March 2005


Alison Krauss and Union Station - Loneliness Runs Both Ways
Rounder 11661-0525-2A
Format: CD
Released: 2004

by David J. Cantor
davidc@soundstage.com

Musical Performance ****
Recording Quality ****
Overall Enjoyment ****

Musical ability, confidence, and discriminating taste in repertoire-building come to mind when I think of Alison Krauss and Union Station, as they did when I heard the group's recent CD, Loneliness Runs Both Ways. I also find charming the diminutive Krauss’s power of voice and fiddle, a stereotype-defying talent on stage or camera. It is a stance which the band members, who accompany rather than gang up on her, obviously "get" as well.

They bring back "This Sad Song," a tune Krauss co-wrote with Alison Brown in the early days, which they have long performed live. Dan Tyminski sings a solid lead on this and also on Woody Guthrie’s "Pastures of Plenty." This is a welcome departure from the group’s usual love and loss themes, convincing me they’d do well to up the ratio of bleeding-heart to aching-heart songs. Dwelling on the micro becomes passť with all the macro happening.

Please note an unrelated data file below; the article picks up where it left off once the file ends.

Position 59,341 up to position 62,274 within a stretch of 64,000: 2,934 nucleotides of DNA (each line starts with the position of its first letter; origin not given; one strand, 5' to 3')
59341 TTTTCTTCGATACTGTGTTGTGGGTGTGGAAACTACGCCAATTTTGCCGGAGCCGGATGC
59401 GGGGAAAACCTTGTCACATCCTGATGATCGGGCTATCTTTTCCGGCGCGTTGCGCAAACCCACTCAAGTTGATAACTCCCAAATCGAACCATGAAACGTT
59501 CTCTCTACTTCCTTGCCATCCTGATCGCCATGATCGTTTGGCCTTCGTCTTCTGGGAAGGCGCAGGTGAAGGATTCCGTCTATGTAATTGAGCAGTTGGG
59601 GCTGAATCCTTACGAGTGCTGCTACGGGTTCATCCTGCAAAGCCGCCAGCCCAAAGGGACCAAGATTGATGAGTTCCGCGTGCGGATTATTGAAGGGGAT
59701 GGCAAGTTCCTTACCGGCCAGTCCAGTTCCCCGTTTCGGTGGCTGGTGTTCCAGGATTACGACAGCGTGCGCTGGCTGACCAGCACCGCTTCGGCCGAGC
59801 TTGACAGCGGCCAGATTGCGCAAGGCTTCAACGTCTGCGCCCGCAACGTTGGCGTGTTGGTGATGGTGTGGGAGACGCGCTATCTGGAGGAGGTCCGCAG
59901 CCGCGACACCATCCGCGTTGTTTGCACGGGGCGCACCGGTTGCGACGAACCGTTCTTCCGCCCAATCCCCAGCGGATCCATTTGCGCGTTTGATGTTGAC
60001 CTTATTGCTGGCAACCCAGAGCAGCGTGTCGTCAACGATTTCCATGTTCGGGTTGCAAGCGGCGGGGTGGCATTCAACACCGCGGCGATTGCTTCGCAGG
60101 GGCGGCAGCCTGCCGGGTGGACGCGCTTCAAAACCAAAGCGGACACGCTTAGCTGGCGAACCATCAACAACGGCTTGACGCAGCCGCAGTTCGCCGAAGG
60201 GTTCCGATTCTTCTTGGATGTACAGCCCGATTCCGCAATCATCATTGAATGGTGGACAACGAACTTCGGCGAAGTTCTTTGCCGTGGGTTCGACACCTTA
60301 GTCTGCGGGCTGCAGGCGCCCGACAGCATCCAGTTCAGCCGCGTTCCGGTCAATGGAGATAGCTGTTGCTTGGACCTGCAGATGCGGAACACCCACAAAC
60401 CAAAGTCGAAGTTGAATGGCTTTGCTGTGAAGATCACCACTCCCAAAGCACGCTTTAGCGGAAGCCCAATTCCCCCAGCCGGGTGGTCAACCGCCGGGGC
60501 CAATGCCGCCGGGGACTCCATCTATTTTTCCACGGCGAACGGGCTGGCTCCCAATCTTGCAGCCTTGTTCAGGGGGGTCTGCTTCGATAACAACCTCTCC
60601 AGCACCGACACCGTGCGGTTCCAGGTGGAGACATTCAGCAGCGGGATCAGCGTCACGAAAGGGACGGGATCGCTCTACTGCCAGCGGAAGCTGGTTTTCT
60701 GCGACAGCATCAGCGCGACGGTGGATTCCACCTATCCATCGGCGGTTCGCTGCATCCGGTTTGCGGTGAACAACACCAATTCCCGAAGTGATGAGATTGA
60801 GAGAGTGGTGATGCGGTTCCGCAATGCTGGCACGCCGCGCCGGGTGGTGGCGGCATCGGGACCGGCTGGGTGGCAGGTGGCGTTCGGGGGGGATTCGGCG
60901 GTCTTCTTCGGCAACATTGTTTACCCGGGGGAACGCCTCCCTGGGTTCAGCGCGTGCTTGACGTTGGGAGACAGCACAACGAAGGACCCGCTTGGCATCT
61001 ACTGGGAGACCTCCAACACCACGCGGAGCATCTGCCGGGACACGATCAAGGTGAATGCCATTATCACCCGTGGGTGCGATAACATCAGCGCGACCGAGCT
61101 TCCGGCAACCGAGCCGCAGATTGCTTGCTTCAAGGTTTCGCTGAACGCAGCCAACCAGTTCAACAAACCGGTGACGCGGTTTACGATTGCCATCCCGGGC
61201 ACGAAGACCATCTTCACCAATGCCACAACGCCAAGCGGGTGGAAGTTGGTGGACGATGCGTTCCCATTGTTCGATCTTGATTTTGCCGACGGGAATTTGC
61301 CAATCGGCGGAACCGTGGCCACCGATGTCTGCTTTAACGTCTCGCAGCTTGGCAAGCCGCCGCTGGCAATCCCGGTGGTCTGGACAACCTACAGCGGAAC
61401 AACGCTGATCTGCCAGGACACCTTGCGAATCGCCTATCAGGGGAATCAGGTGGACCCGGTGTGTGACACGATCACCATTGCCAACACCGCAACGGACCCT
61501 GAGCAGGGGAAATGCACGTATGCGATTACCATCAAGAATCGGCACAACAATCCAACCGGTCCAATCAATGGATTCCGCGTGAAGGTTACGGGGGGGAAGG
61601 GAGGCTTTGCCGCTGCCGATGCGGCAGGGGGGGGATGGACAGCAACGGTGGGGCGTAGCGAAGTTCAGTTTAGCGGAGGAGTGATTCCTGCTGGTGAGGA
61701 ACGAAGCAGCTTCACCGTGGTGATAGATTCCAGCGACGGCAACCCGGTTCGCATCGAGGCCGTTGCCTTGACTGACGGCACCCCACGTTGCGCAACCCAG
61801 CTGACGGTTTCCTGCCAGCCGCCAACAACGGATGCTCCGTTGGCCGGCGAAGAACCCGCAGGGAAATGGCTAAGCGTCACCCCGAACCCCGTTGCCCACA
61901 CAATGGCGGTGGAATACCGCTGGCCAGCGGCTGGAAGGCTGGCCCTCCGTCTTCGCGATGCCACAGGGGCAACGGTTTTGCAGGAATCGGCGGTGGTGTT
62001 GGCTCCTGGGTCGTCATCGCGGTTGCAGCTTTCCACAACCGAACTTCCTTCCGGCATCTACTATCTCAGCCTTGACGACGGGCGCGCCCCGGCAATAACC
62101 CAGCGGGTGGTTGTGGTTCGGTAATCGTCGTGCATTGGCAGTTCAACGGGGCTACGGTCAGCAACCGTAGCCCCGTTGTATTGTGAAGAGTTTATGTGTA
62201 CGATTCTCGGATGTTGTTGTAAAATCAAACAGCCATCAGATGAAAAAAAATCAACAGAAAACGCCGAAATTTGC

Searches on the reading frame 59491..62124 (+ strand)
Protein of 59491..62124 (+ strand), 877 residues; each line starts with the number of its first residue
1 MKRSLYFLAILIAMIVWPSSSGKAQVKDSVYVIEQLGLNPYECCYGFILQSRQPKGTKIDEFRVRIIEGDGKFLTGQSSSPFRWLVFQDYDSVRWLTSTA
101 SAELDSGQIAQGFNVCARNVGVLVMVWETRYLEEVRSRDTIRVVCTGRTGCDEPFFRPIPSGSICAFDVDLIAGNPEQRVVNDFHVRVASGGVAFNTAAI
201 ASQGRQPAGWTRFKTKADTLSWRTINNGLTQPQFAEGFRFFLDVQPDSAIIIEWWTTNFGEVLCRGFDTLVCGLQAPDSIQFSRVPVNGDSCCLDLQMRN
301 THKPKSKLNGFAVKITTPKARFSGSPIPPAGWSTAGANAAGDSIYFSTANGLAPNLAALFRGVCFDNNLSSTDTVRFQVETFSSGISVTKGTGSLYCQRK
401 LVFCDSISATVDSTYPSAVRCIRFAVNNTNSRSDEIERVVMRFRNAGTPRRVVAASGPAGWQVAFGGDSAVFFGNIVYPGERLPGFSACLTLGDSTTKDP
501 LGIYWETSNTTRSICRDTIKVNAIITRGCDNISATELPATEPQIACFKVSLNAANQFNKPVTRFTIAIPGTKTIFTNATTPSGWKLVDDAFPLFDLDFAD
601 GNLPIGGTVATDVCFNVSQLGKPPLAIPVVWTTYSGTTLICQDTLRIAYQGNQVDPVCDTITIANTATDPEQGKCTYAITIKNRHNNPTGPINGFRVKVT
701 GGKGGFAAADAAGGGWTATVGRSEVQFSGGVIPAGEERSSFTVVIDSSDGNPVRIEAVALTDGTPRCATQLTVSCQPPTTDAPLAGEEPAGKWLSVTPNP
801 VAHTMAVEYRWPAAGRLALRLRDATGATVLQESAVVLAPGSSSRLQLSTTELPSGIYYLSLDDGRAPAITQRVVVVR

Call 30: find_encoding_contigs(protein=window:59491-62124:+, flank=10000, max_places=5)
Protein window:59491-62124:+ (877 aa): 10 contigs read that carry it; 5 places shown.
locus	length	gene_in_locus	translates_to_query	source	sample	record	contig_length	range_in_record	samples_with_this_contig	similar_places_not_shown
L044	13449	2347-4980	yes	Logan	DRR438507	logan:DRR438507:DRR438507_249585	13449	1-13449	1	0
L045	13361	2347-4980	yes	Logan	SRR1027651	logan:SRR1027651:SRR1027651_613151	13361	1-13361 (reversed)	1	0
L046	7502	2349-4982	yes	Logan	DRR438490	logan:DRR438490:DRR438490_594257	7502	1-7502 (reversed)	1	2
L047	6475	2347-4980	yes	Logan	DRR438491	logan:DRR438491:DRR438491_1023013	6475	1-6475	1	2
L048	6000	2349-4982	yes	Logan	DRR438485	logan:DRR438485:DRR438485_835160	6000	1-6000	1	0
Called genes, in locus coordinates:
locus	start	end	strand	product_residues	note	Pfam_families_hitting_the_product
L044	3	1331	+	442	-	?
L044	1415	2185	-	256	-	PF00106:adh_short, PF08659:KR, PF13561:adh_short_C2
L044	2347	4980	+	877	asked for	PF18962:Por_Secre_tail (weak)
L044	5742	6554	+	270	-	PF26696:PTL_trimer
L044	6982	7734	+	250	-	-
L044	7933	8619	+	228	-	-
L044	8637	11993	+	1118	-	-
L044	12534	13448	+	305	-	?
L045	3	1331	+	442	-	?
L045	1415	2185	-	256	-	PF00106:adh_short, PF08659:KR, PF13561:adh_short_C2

This band has perfect casting. I like Jerry Douglas’s Dobro playing and its crisp sound, starting with his solos that dramatize the plaintiveness of "Gravity," the opening track. Larry Atamanuik on drums and Barry Bailes on bass make up one of acoustic music’s greatest rhythm sections. And Ron Block pens excellent songs.

In addition to the Guthrie cover, the group reaches back for Del McCroury’s "Rain Please Go Away" and out for Gillian Welch and David Rawlings’ "Wouldn’t Be So Bad," both very pleasing and both decidedly in the aching- rather than bleeding-heart column. The mix of tempos and lead voices makes the disc a studio version of a good bluegrass concert -- but with fine studio sound.


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